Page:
The beerfest continued and a variety of artistic-looking side dishes were brought out – these included a fresh, crunchy black barley salad with garlic, spring greens and onion; tender grilled asparagus with roasted shallots and blanketed with parmesan shavings; salted and roasted potatoes that were billed as “new” but seemed more like “fetal”, each one a flavorful bite and no more; braised artichokes accompanied by grilled Meyer lemon and tossed with oregano; a simple, cold kale dish; and a salad of baby greens with snap peas, tangerines, olives, and radish slices. The side dish that blew me away was Chef Rian Brandenburg’s fava bean puree; it was presented surrounded by crostini as a mound of what looked like guacamole, but tasted like its polar opposite. Chef Brandenburg blanched the beans and mixed them with olive oil, garlic and crumbles of feta cheese and the result tasted like a green pea hummus.

Chunks of goat meat from the roasting box

Chunks of goat meat from the roasting box

To keep the wolves at bay, the smoked goat was carved inside and brought out first and although the typically-lean meat was hung vertically in the smoker (allowing the fats and juice to drip down to the bottom); the result was still moist and tender. By contrast, the goat roasted in the box was firmer, but with a chewier skin (unfortunately the lean goat doesn’t crisp up into chicharron the way lechon (pig) does when cooked in the same box). Goat has a variety of textures and flavors depending on the geography of where it was carved from, and some people find it to be “gamey”, but both animals had a mild taste, perked up by the marinade. A pot of rich French pressed coffee complemented the two deserts featured – a nibble-sized creamy strawberry rhubarb tart and a sweet blood orange pastry bar that gave a nod to apple crumble. The roomy patio was a comfortable place to enjoy the meal under umbrella-shaded tables and fenced off by a massive wall of bamboo. Similar events are planned that will feature whole roasted lamb and pig, and on the familiar corner of Sunset and Vine in Hollywood it’s bound to get the neighboring restaurants’ goat and make them green with envy.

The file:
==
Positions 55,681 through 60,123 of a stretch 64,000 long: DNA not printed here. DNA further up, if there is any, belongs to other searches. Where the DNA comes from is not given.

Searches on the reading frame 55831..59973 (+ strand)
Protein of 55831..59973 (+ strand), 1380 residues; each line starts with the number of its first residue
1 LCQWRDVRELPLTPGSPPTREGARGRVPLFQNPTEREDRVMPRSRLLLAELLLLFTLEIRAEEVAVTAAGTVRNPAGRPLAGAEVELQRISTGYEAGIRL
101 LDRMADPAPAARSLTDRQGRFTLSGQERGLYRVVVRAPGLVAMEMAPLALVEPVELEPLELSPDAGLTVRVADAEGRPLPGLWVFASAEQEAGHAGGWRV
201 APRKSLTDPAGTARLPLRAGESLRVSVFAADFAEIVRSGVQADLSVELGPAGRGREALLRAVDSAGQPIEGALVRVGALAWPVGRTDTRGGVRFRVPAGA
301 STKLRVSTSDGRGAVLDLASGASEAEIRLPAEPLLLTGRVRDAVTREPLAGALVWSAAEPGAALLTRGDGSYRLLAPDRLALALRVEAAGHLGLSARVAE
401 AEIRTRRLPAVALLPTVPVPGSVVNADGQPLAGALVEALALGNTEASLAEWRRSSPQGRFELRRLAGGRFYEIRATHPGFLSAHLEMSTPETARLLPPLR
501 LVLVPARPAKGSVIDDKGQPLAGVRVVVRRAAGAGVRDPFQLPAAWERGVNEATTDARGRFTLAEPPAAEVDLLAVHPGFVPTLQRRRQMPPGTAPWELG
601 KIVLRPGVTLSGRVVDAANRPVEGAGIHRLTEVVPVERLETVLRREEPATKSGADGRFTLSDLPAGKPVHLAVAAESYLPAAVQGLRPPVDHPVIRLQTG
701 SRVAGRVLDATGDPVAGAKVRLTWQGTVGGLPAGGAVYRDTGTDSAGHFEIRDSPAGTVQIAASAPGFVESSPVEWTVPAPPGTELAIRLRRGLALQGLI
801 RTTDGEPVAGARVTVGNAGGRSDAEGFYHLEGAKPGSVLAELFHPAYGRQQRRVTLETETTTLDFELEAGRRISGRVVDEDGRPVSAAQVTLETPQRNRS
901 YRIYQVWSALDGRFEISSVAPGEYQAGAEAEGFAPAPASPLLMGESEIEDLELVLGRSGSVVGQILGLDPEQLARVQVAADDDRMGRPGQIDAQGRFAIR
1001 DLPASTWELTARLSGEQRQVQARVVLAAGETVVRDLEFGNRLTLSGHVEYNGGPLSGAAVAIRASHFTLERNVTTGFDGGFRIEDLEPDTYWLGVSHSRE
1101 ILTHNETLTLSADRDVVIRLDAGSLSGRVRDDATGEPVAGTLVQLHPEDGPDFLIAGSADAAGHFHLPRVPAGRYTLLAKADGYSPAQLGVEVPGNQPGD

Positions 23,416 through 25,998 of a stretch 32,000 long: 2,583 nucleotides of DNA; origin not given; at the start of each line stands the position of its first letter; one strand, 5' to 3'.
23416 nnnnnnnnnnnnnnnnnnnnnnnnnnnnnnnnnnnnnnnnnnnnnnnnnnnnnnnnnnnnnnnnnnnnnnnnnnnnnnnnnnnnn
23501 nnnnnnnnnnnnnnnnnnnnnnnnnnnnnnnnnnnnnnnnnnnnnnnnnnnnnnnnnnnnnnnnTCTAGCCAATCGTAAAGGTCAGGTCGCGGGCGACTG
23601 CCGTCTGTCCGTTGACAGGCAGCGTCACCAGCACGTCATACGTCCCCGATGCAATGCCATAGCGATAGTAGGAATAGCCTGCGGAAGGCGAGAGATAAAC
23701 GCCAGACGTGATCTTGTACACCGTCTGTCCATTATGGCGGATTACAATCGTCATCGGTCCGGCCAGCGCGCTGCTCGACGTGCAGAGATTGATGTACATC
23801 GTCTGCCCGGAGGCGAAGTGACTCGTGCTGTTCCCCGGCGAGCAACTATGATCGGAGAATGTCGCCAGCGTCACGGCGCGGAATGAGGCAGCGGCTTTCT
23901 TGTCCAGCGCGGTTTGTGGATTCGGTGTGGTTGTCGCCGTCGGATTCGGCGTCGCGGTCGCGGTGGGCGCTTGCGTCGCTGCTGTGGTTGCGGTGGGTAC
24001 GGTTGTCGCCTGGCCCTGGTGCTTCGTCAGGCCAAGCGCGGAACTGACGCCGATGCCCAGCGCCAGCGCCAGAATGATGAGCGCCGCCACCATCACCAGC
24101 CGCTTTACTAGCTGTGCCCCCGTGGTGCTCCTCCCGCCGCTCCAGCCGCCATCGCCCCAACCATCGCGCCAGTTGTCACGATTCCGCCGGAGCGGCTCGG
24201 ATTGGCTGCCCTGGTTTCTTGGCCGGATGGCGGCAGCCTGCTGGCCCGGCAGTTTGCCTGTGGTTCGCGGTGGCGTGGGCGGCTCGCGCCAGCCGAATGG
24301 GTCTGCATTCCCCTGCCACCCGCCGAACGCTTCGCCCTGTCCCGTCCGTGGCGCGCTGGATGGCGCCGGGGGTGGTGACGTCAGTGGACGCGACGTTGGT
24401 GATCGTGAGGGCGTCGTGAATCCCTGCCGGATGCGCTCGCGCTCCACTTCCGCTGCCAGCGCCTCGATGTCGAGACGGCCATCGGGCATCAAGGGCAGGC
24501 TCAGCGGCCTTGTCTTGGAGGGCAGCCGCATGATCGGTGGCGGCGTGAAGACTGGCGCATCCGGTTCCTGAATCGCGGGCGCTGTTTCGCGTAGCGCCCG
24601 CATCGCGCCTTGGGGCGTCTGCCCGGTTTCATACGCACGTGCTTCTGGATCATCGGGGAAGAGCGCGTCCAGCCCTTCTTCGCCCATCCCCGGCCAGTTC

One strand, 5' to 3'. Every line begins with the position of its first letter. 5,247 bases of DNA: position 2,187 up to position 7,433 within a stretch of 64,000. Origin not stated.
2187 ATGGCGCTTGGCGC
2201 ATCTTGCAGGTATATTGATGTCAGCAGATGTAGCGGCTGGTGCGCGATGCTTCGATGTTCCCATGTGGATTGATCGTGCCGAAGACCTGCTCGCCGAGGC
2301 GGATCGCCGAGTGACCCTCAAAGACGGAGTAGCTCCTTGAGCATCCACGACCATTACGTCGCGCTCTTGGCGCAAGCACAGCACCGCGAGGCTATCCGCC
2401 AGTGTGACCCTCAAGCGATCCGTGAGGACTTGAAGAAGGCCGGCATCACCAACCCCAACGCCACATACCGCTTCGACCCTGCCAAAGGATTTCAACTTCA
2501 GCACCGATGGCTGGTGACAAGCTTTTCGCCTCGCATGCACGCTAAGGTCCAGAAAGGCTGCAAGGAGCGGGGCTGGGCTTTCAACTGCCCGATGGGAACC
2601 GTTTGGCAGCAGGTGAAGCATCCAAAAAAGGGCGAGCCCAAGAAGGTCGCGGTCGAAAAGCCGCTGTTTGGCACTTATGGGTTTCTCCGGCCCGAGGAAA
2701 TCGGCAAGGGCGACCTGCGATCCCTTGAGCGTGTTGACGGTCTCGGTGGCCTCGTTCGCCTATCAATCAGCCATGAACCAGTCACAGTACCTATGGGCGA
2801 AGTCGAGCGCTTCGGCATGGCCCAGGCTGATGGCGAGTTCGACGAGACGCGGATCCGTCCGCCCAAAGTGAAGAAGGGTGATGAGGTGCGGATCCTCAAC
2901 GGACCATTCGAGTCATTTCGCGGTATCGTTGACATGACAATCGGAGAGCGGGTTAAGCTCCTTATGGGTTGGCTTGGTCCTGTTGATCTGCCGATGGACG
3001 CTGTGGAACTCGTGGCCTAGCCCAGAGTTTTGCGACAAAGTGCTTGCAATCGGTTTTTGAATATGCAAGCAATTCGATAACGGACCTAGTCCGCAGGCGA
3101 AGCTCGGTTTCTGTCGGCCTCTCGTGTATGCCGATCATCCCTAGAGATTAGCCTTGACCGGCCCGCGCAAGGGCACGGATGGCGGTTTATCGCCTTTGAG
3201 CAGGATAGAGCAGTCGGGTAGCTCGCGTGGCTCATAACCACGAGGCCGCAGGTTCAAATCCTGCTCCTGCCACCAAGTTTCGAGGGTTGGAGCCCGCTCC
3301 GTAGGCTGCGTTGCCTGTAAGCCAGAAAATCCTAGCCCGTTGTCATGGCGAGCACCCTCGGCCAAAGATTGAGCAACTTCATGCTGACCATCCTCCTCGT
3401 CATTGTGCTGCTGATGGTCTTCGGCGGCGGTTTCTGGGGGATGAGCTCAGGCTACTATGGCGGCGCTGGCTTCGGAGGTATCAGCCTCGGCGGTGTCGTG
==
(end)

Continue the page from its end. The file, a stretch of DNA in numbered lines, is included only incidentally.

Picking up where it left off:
Tender Greens
6290 Sunset Boulevard
Hollywood, CA 90028
GPS Coordinates: 34°5’52.21″N 118°19’34.23″W

Strand Brewing Co.
23520 Telo Ave.
Torrance, CA 90505
GPS Coordinates: 33°48’49.76″N 118°20’13.84″W